We are so lucky to live in New Zealand for many reasons, just one of those being the access we have to native herbs, plants and trees and the knowledge of their use in Rongoa Maori (traditional Maori medicine).
Kawakawa Also known as New Zealand peppertree, kawakawa is botanically related to kava and is an important component of Rongoa Maori. It is reasonably easy to find in New Zealand, likes to grow in cool dark places away from the sun, so you will often see it on bush walks. It is commonly believed that the best leaves to use are those with holes in them – it is said that if bugs have begun to eat the leaves, the kawakawa secretes a substance to deter the bugs, becoming more medicinally valuable.
Traditionally, the leaves would either be chewed or brewed into a tea, and also used topically. It can be used to treat stomach ailments, is anti-inflammatory, works as a pain reliever (both topically and internally), to treat kidney or bladder troubles due to its diuretic properties, to stimulate circulation and is widely used topically for eczema and other skin ailments. In a pinch, you can even rub the leaves on your skin as a mosquito deterrent.
Kumerahou Kumerahou has a long history of being used for respiratory ailments including asthma, tuberculosis and bronchitis.
It was also used to purify the blood, as a kidney tonic, sedative and for conditions such as rheumatoid arthritis. Topically, kumerahou was used as a vulnerary to aid wound healing, and even used as a soothing soap substitute.
Manuka Manuka is probably one of the best known native New Zealand herbs, mainly due to the prized manuka honey. While being from the same family as the Australian tea tree, there are actually a number of distinctions and different actions in these plants, with manuka of course being far superior!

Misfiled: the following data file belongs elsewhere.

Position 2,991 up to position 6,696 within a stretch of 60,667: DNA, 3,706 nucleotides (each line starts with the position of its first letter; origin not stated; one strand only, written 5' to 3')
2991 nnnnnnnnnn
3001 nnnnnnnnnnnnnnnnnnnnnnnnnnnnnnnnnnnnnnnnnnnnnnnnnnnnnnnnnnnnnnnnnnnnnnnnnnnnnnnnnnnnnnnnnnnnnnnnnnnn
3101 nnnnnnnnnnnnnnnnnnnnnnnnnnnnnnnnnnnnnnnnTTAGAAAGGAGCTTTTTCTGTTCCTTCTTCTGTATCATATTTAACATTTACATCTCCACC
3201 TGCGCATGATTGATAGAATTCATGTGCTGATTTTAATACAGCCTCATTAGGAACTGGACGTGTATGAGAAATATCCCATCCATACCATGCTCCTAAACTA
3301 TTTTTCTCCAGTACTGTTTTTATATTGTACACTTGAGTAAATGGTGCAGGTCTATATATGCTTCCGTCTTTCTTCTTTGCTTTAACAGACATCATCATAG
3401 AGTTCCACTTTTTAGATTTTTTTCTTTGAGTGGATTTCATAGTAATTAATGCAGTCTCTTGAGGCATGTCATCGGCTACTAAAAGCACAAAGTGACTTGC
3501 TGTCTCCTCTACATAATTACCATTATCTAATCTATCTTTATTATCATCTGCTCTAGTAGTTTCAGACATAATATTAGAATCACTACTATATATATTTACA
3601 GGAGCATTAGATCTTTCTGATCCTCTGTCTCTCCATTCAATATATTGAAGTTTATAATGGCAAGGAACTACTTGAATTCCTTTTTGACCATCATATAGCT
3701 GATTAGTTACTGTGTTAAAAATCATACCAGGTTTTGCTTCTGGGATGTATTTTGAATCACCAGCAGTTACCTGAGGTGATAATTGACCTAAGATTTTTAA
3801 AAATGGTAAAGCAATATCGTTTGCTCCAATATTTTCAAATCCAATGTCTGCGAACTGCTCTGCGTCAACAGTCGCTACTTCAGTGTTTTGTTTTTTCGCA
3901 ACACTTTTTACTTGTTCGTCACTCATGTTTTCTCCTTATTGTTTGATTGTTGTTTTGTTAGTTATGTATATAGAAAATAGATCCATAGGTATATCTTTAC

Manuka has strong antimicrobial effects, whether used as an essential oil (topically only), a tea or infusion, or an alcohol extract. Its most common use is as a topical application for wounds, cuts, sores and various skin conditions. Also an anti-inflammatory, it can help to reduce a fever, anxiety, and even has diuretic and sedative effects.
Kanuka Kanuka has many similarities to manuka – the easiest way to tell the difference is that when you feel the leaves, manuka is mean (spiky and sharp feeling) and kanuka is kind (much softer to touch).
Horopito This is my favourite anti-fungal herb – it works quickly and effectively to treat a number of both internal and external fungal infections. Horopito also helps to stimulate circulation, helps with respiratory conditions and is anti-inflammatory. Traditionally it was also chewed to relieve toothache.
Pukatea The bark of the pukatea tree is known as nature’s morphine, providing strong pain relief for conditions such as toothache, neuralgia, migraines and topically for wounds such as ulcers.
You will find many of these trees and plants freely available for harvest in a number of public reserves and bush walks in New Zealand. There are some great books available to help you identify and use the New Zealand natives right on our doorstep.